Guest post by Kerrie DeBerry. Kerry is a pastor's wife in South Dakota and a good friend of mine from seminary, she has 4 beautiful daughters.
It happened again. I’m in the most comfortable position ever, blanket wrapped around me, all tucked in and warm. You know that moment right when you’re blissfully on the verge of falling fast asleep. And then comes the cry “Mommmyyyyyy,” out of the depths…AGAIN. I had just rocked one little one back to bed after a coughing attack and tiptoed back to bed. It’s like those old cartoons where the character is resting peacefully and an anvil falls on their head. That’s how I feel. Nonetheless, I painfully peel myself out of position A and go comfort another child in the middle of the night.
I’m pretty sure you can relate if you’re a mom. Maybe your child has that special, God-given piercing cry. We joke that our third girl wakes up crying like she is trapped in a dungeon. Actually, that’s kind of what getting woken up several times a night can feel like—torture. As a mother of four little girls with the oldest just five this week, I have had my share of these moments. I know many people have it worse than me. I have some friends who struggle with this EVERYDAY, not just when the kids are sick or particularly ornery.
Discomforts like this tempt me in all sorts of ways. Actually motherhood in general has revealed a mountain of struggles I didn’t know were there. Not because my circumstances have caused me to sin, but because they have brought to the surface the sin already in my heart. The love of comfort might be the granddaddy of them all.
In that vein, God has been convicting me lately of how I can play the victim in my mothering. I just read from an author I love about how if we are sitting down at the end of the day recounting all the ways we’ve been “robbed” of something, that’s probably a red flag signaling deeper problems in our heart. I can often dwell on those little “thefts” when it comes to my children and all the work I put into them.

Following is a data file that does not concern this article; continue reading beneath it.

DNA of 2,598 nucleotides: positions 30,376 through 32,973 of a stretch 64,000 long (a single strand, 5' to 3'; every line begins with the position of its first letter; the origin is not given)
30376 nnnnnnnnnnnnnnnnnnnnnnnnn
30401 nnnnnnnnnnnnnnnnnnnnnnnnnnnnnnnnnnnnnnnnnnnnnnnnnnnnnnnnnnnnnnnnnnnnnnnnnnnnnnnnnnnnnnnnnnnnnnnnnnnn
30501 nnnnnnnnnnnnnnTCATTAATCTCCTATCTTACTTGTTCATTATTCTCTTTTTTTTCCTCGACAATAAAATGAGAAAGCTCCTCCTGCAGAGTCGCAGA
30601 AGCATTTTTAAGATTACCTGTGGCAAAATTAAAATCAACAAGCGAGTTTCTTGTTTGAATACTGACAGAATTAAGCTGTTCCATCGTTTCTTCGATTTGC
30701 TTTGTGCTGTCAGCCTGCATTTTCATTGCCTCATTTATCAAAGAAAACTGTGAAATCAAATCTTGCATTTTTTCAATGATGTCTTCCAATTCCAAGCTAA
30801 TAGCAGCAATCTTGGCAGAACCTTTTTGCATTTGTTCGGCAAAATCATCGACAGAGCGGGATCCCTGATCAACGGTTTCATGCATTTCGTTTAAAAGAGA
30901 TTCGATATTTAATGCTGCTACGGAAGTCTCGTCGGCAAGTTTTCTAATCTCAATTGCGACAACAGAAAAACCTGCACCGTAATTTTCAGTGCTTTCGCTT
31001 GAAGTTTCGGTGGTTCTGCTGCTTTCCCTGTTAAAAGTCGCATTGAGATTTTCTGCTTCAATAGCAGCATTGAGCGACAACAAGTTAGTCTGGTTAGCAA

So I thought it might be encouraging to some, and to be honest, helpful for me, to think of some categories where I often feel “robbed” as a mother. But then to examine how Scripture speaks into those areas.
Robbery #1: Comfort/Time to Myself
It’s not only lack of sleep that bumps my comfort cup. For instance, not sitting down for a meal, having half distracted conversations, rushing most of my showers, minimal reading time, and a plethora of other comforts that were a given before. I can easily celebrate with my own pity party—with thoughts invited to the party like, “Can I just go meet someone for coffee or go out on a date with my husband without having to spend more time wrangling up babysitters and getting the kids ready than time I actually get out?” Motherhood is one big juggling act that is often physically and emotionally demanding.
I am becoming more and more aware of my love of comfort. The things I desire are not bad in and of themselves. But I am not entitled to them. I am giving something up, that’s the point. I’m laying down my life for others, monthly, daily, hourly and I need to do this without measuring how much “me time” I get back, or holding it against those whom I am serving. Jesus’ words are recorded in Matthew 8:20-“Foxes have holes and birds of the air have nests, but the Son of Man has nowhere to lay his head.” God Himself in Jesus Christ came to lay his life down including his own comfort and ease. “By this we know love, that he laid down his life for us, and we ought to lay down our lives for the brothers.” He didn’t say “Well, I don’t mind coming to save you, but if it means pushing myself too hard or giving up my little comfort zone then never mind.” It cost him all the comforts of this world, even unto a death he didn’t deserve. In everything he did, his aim was to please his Heavenly Father. When I lay aside my desire for comfort, ease, or more “me” time and serve my children without calculating a return on investment, I am pleasing my Heavenly Father. When I don’t do this and I fail, I can look to Jesus who has perfectly obeyed in my place.
Robbery #2. My Plan for My Life